Database : MEDLINE
Search on : Rib and Fractures [Words]
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[PMID]: 29521744
[Au] Autor:Suh MK; Lee SJ; Kim YJ
[Ad] Address:JW Plastic Surgery Center, Seoul, Korea.
[Ti] Title:Use of Irradiated Homologous Costal Cartilage in Rhinoplasty: Complications in Relation to Graft Location.
[So] Source:J Craniofac Surg;, 2018 Mar 08.
[Is] ISSN:1536-3732
[Cp] Country of publication:United States
[La] Language:eng
[Ab] Abstract:BACKGROUND: Nasal septal cartilage and conchal cartilages are preferred sources of grafts in augmentation rhinoplasty. Rib cartilage can also be used, but it may evoke a patient's concerns about a scar and an extensive surgery. In such cases, irradiated homologous costal cartilage (IHCC) can be a useful alternative. However, controversy still exists in many literatures regarding complications with use of IHCC. Therefore, the authors reviewed our experiences with IHCC in rhinoplasty and analyzed the complications in relation to graft location. METHODS: A retrospective chart review was made of all patients who underwent rhinoplasty with IHCC between 2007 and 2015. A total of 323 patients were included. The authors considered the cases that required revision surgery for external aesthetic changes as complications. The authors defined major complications, including resorption, infection, fracture, or warping. RESULTS: The total complication rate was 8%. Two fractures (0.6%), 4 fragmentation (1.2%), 4 resorptions (1.2%), 4 infections (1.2%), and 2 warpings (0.6%) were noted. Most of these complications occurred for the septal extension graft. Other complications, including 1 nasal obstruction, 2 visible contours, 3 caudal septal deviations, and 4 cases of unfavorable results (patient unsatisfactions), were noted. CONCLUSIONS: Based on the outcomes of this study, the authors concluded that IHCC is a useful and reliable source of cartilage graft and can serve as an alternative graft material for rhinoplasty. However, care must be taken in use of IHCC graft in areas under tension such as septal extension graft, though its complication rate is low.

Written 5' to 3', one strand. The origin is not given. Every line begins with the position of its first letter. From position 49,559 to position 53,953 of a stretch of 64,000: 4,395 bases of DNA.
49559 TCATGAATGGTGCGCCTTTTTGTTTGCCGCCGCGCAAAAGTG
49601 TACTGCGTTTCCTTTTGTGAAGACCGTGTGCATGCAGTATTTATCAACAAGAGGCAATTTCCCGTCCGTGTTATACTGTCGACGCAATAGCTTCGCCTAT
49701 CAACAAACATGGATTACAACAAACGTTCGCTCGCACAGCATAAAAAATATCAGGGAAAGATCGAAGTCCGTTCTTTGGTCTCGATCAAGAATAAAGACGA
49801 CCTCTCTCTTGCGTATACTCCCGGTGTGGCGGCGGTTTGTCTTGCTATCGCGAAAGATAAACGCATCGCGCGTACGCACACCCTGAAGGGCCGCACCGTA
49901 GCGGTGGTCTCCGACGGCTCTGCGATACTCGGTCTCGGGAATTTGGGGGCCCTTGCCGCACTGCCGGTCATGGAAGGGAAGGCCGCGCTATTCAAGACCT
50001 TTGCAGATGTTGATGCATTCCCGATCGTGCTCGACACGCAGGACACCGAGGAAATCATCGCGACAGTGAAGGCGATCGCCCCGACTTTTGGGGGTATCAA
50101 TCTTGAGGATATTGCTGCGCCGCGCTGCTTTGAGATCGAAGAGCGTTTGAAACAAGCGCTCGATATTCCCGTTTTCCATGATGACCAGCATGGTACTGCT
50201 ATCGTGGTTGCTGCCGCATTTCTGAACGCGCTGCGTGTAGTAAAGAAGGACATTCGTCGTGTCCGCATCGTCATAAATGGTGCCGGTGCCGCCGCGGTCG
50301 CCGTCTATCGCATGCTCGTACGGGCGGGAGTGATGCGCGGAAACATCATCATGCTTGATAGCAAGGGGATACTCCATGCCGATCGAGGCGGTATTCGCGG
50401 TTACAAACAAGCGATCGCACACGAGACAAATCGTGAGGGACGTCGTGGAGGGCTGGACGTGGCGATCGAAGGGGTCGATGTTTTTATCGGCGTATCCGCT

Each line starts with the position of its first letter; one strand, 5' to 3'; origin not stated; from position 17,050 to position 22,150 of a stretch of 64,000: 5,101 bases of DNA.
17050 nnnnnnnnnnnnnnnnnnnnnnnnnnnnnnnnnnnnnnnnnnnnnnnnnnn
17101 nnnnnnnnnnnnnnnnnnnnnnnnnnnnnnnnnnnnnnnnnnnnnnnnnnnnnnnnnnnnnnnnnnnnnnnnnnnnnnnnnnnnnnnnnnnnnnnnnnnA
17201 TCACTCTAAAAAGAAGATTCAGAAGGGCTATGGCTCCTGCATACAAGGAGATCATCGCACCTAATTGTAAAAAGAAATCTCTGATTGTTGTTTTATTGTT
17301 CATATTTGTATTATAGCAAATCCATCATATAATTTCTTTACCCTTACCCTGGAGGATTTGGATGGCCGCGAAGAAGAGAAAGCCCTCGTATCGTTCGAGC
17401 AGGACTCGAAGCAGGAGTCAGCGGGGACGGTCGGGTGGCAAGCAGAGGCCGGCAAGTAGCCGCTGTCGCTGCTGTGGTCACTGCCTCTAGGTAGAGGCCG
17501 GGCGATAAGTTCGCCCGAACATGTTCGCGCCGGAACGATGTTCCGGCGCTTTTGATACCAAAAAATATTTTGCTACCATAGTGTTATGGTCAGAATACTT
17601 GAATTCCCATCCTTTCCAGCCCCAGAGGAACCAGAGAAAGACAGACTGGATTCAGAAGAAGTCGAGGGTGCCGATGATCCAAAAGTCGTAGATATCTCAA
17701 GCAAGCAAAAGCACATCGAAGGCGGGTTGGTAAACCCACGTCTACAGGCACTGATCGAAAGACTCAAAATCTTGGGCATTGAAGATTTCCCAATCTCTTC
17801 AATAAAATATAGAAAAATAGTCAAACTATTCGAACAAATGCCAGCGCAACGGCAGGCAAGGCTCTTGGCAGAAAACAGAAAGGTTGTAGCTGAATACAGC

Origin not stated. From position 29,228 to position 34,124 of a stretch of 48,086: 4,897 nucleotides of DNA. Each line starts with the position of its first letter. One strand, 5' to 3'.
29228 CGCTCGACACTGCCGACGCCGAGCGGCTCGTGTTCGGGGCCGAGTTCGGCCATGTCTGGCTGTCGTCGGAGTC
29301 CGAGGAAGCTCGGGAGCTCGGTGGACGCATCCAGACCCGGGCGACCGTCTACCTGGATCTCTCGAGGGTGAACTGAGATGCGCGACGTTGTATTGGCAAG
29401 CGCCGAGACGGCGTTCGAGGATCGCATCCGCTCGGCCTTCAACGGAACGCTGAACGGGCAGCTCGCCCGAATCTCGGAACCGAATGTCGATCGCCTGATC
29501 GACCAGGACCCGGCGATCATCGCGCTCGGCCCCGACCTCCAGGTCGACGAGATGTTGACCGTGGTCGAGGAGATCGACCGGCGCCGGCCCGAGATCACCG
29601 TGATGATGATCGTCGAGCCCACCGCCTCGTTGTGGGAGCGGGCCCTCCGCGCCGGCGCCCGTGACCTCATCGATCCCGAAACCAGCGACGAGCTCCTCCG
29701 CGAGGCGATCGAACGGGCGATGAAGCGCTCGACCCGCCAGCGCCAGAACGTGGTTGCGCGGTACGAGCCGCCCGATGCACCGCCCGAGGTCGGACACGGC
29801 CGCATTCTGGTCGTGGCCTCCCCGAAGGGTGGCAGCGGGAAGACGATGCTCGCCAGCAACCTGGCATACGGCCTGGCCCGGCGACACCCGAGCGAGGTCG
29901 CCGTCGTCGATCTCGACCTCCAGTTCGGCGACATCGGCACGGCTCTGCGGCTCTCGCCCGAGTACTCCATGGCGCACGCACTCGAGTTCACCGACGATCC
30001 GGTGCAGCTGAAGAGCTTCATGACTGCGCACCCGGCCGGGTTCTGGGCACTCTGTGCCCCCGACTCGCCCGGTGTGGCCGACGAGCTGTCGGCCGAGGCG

[Pt] Publication type:JOURNAL ARTICLE
[Em] Entry month:1803
[Cu] Class update date: 180309
[Lr] Last revision date:180309
[St] Status:Publisher
[do] DOI:10.1097/SCS.0000000000004440

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[PMID]: 29514720
[Au] Autor:Takayama W; Koguchi H; Endo A; Otomo Y
[Ad] Address:1Trauma and Acute Critical Care Medical Center,Tokyo Medical and Dental University Hospital of Medicine,Tokyo,Japan.
[Ti] Title:The Association between Cardiopulmonary Resuscitation in Out-of-Hospital Settings and Chest Injuries: A Retrospective Observational Study.
[So] Source:Prehosp Disaster Med;:1-5, 2018 Mar 08.
[Is] ISSN:1945-1938
[Cp] Country of publication:United States
[La] Language:eng
[Ab] Abstract:OBJECTIVES: The aim of this study was to assess the risk of cardiopulmonary resuscitation (CPR) performed in out-of-hospital settings for chest injuries in patients with out-of-hospital cardiac arrest (OHCA). METHODS: This retrospective, observational study was conducted in an emergency critical care medical center in Japan. Non-traumatic OHCA patients transferred to the hospital from April 2013 through August 2016 were analyzed. The outcome was defined by chest injuries related to CPR, which is composite of rib fractures, sternal fractures, and pneumothoraces. A multivariate logistic regression analysis was performed to assess the independent risk factors for chest injuries related to CPR. The threshold of out-of-hospital CPR duration that increased risk of chest injuries was also assessed. RESULTS: A total of 472 patients were identified, of whom 233 patients sustained chest injuries. The multivariate logistic regression model showed that the independent risk factors for chest injuries were age and out-of-hospital CPR duration (age: AOR=1.06 [95% CI, 1.04 to 1.07]; out-of-hospital CPR duration: AOR=1.03 [95% CI, 1.01 to 1.05]). In-hospital CPR duration was not an independent risk factor for chest injuries. When the duration of out-of-hospital CPR extended over 15 minutes, the likelihood of chest injuries increased; however, this association was not statistically significant. CONCLUSIONS: Long duration of out-of-hospital CPR was an independent risk factor for chest injuries, possibly due to the difficulty of maintaining adequate quality of CPR. Further investigations to assess the efficacy of alternative CPR devices are expected in cases requiring long transportation times. Takayama W , Koguchi H , Endo A , Otomo Y . The association between cardiopulmonary resuscitation in out-of-hospital settings and chest injuries: a retrospective observational study.